Editorial by Peter Limbrick: One day last week my newspaper had two items that caught my eye. The first about a report from the (UK) Children’s Society and the second about plans for new colleges in England to train students for practical careers from 14 years of age. I see a connection between the two.
I have taken the following from the Children’s Society website:
‘Children in England are unhappier with their school life than those in almost every country featured in a major new international survey by The Children’s Society, with more than half a million 10 and 12-year-olds having been physically bullied each month, causing huge damage to their happiness, and with many more feeling left out.
‘The Good Childhood Report 2015, which closely examined how happy 10 and 12-year-old children are in 15 diverse countries, found that children in England are unhappier with their school experience than those in 11 other countries including Ethiopia and Algeria — only faring better than children in Germany, South Korea and Estonia.
‘The report, which marks a decade of work on children’s well-being in collaboration with the University of York, found that more than a third (38%) of 10 and 12 year olds in England had been physically bullied in the last month, and half (50%) had felt excluded.
‘The research showed the profound impact bullying can have on children’s lives, with children in England who were bullied frequently being six times more likely to have low well-being than children who have not been bullied.
‘On average, two children in each classroom are dissatisfied with aspects of their school life, with their main concerns being their relationship with their teachers, the things they learn and the other children.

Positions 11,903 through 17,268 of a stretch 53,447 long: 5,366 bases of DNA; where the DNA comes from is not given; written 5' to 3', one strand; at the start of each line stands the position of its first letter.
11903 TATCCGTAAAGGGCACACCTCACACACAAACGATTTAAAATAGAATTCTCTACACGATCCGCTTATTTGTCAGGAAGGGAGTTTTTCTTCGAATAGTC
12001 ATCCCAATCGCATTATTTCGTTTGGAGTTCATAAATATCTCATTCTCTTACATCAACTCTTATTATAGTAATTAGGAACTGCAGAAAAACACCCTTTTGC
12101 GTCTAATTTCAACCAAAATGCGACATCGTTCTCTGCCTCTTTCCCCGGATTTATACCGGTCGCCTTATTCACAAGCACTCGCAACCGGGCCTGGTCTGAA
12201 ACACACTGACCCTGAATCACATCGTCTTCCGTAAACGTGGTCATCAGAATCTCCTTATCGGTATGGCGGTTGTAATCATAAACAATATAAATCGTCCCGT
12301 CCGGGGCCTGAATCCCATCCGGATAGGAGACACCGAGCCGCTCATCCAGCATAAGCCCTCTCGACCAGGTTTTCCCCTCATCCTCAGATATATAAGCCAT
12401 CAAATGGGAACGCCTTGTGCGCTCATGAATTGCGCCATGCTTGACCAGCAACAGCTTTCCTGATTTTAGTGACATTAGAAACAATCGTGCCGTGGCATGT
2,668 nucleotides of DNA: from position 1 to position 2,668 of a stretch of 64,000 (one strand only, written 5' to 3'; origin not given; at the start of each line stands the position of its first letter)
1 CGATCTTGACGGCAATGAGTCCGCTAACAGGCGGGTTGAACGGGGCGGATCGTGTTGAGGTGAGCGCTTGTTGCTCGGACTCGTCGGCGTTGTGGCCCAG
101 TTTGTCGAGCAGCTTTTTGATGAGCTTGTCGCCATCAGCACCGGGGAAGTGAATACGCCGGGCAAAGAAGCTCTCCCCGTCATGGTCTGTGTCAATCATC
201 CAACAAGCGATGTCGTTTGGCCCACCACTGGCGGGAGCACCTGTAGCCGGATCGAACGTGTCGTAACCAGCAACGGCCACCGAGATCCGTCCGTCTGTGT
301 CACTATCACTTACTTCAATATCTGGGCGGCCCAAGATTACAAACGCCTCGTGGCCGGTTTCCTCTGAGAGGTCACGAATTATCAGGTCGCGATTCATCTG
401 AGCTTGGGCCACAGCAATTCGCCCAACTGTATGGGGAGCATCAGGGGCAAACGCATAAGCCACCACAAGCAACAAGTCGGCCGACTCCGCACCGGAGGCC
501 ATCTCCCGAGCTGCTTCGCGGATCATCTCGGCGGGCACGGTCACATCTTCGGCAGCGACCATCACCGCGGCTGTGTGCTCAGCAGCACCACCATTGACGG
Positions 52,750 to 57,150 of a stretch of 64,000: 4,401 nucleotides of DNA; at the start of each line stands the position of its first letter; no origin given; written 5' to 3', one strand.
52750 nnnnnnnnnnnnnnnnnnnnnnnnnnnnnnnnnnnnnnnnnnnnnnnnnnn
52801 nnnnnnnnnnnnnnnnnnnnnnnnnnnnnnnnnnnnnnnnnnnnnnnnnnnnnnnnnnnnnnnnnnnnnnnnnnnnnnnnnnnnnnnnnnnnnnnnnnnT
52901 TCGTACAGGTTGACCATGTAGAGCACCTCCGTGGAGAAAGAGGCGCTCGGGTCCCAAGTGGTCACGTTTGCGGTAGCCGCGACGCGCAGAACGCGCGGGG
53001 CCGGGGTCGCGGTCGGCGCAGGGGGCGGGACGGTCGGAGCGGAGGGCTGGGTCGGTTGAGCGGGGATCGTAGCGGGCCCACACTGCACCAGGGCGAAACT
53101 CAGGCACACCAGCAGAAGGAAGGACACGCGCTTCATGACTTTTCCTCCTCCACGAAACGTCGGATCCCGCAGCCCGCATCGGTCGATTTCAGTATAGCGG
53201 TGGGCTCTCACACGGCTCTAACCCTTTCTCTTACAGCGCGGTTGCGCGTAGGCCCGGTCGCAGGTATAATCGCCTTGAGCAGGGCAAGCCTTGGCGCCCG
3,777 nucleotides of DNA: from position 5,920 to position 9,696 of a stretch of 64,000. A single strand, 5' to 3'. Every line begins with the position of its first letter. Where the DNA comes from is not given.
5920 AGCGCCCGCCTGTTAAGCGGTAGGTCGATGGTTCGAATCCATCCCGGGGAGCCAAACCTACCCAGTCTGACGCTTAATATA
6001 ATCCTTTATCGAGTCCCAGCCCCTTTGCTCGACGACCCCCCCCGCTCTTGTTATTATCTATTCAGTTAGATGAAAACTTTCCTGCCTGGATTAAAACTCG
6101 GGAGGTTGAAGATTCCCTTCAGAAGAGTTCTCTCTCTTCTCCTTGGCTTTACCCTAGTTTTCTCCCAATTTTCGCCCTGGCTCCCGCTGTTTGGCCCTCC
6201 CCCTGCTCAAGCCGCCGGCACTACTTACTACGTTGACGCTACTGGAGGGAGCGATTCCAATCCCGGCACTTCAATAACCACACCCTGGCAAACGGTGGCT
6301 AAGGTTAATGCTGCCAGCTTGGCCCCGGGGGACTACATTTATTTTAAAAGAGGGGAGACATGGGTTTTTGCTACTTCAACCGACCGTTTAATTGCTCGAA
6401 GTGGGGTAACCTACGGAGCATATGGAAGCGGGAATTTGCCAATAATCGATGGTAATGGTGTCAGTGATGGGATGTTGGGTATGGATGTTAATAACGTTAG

‘The study also showed that children became unhappier as they hit their teens, around the age of 13 or 14. Children in year six were much more likely to say they liked going to school compared to those in year eight (61% vs 43%).’
This important report covers many aspects of children’s experience of school and I recommend it to you. One issue that it does not cover is the ‘new’ school environment we have created with wi-fi in the classrooms. We expose children of all ages to electromagnetic radiation as though it were entirely natural and without risk. There is much evidence pointing to harmful effects on children which include anxiety and depression.
My personal experience of wi-fi and mobile phone radiation is that when I get too much it stops me thinking clearly and makes me very irritable and short tempered. I avoid it as much as I can. Surely there is some research to be done here linking classroom wi-fi, altered mental states, bullying and victimhood?
In the second of my two news items, we are told of new colleges to train 14 – 19-year-olds in a range of occupational subjects including digital technology, construction, catering, engineering and healthcare. I can easily imagine this might give many unhappy teenagers a new lease of life by getting them off the academic conveyor belt – but a cynical voice in my head suggests the motive for the new colleges might be more employers’ interests than children’s happiness.
But what a wonderful idea! Presumably the colleges will have a school curriculum with an overlaid emphasis on occupational skills training. If we are going to get kids off the academic conveyor belt, I want to suggest colleges for 14 – 19-year-olds that emphasise other human endeavours including music, visual arts, theatre, dance, writing, sport, outdoor activity, philosophy and social activism. The motivation would be to meet teenagers on their own terms, offer them meaningful activity and travel with them as they develop their potential and ways of being fully human.
School does not have to be an unhappy place but in my view recent UK governments have shown little respect for childhood or for the happiness of children and teenagers.
About wi-fi and anxiety: